University of Wisconsin–Madison

Madison Neighborhoods

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Map Key: Capitol: YELLOW | Bassett: BLUE | Wil-Mar: GREEN | Vilas: PINK |State-Langdon: PURPLE | Campus: RED

Capitol-East Neighborhood yellow dot

aerial downtown capitolNestled between Lakes Mendota and Monona, the Capitol Neighborhood encompasses the State Capitol and some of the oldest residential neighborhoods of Madison.  Close to the vibrant Capitol center, residents are only a few block's walking distance from the Madison Overture Center of the Arts, Frank Lloyd Wright's Monona Terrace, hip bars and coffee shops around Capitol square, and the famous Madison Farmer's Market (the largest producer-only farmer's market in the country).  Active Madisonians enjoy the green expanses of James Madison Park for frisbee, football, rowing and sailing on sunny afternoons.  The busy corridors of East Washington, Johnson and Gorham intersect the Capitol Neighborhood.  These streets are lined with older rental homes and flats inhabited predominantly by undergraduate students.  Law students seeking a quieter living experience in the Capitol Neighborhood will find it in the nearby Historic Districts of Mansion Hill and Wilson Street.  Running and cycling enthusiasts love the proximity to the Capital City Bike Trail.  The colorful near-east Willy Street Neighborhood, with its homey co-ops and one-of-a-kind cafes, lies just beyond the East Capitol Neighborhood.

Commute & Rental Details: Capitol Neighborhood is ideal for law students seeking a bit of separation while retaining a reasonably short commute to campus - the Law School is a quick 5-10 minute bus or bike ride from anywhere in the Capitol Neighborhood, or pleasant brisk 15-25 minute walk.  Buses regularly run from any side of the Capitol square, and on the busy corridors of Washington Avenue, Gorham, Johnson and Park Streets.  Rental rates vary widely ($550-1000), but a savvy researcher can find very reasonable rates for quiet, well-kept apartments.  Learn more:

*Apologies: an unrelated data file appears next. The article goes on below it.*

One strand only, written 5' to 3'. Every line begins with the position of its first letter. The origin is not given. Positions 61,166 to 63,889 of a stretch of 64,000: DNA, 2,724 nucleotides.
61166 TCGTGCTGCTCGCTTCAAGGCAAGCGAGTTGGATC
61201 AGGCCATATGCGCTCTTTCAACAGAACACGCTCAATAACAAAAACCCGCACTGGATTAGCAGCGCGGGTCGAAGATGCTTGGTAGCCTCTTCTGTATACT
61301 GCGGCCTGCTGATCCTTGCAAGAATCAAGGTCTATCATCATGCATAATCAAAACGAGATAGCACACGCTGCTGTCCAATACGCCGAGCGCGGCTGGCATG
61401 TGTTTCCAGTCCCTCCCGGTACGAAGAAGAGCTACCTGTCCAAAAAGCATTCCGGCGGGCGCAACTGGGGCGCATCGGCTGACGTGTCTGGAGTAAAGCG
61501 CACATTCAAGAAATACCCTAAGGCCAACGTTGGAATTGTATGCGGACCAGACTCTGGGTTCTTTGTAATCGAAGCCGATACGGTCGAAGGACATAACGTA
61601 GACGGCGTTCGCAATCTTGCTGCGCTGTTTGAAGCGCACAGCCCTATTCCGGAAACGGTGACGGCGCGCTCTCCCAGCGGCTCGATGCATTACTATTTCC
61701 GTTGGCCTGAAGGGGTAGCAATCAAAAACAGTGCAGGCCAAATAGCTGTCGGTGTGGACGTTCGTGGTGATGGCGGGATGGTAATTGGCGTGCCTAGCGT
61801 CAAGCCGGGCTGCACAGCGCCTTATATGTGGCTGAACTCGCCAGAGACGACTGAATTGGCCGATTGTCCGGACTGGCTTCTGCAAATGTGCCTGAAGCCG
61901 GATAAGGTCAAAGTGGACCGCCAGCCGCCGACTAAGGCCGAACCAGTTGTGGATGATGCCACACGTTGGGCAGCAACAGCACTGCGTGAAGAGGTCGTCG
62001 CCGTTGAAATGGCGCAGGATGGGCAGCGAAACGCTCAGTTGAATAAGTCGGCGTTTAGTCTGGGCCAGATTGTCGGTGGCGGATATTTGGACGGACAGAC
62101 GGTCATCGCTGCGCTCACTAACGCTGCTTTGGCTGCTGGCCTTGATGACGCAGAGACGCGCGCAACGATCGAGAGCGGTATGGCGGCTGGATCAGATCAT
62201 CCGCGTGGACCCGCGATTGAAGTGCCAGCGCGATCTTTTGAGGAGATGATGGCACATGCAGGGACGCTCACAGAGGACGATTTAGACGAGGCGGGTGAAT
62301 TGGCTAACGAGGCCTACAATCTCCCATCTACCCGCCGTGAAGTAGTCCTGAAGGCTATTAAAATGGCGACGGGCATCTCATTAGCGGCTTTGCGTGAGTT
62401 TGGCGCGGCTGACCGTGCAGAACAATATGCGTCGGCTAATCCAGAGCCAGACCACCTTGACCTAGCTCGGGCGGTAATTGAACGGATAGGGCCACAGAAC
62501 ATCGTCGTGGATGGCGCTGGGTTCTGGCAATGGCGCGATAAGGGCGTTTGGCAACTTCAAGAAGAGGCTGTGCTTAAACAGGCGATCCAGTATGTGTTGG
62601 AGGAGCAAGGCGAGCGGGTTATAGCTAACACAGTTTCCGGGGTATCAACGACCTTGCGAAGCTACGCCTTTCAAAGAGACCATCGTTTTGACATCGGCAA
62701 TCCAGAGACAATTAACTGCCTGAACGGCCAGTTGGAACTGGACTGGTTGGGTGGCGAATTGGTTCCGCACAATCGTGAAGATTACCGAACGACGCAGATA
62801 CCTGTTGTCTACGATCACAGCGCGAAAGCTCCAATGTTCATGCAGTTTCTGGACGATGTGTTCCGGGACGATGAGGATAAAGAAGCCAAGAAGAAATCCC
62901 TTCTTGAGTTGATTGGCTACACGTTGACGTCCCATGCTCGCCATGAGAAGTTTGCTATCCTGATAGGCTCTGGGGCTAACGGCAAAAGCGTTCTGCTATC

Bassett/West Capitol Neighborhood lt blue dot

Just west of the Capitol square, between Lake Monona and the bustling campus, lies the Bassett Street Neighborhood.  Bassett radiates both modern university-town energy while retaining a deep history as one of Madison's oldest conclaves.  Those looking for a more lively, predominantly undergraduate-dense living experience will find it in the "closer-in" north Bassett Neighborhood offshoots bordering State Street and University Avenue.  Proximity to campus, the Memorial Union Terrace, and social scene is a primary draw for this side of the neighborhood.  To be sure, Dayton and Mifflin (home of the infamous Mifflin Street Block Party) Streets are packed with two and three-story rental homes.  However, law students looking to avoid raucous keg parties should carefully research rental apartments in this area.  Bassett becomes a bit more mellow as it travels a southeast path beyond West Washington Street, toward Lake Monona and Main and Wilson Streets.  This section of the neighborhood is a mix of historic homes, small rental buildings, modern condos, and small businesses.  A quick bike ride from anywhere on Bassett gets you to the Capital City Bike Trail, leisurely winding its way along the shore of Lake Monona.  Hip coffee shops near the Capitol on West Washington are just a few blocks away, perfect locales for studying over a hot cup of organic joe.  Groceries are within walking distance, as well. 

Commute & Rental Details: The Law School is between a 10-25 minute walk from Bassett, and buses run regularly down Broom, Bedford, University, and West Washington.  Five or so minutes by bike in the bike lane on University Avenue leads straight through East Campus Mall, to the Law School's back door.  Rental rates vary widely between $450-1500/mth in Bassett, depending on the quality and age of the housing - what you see (and hear) is what you'll likely get.               

Wil-Mar Neighborhood green dot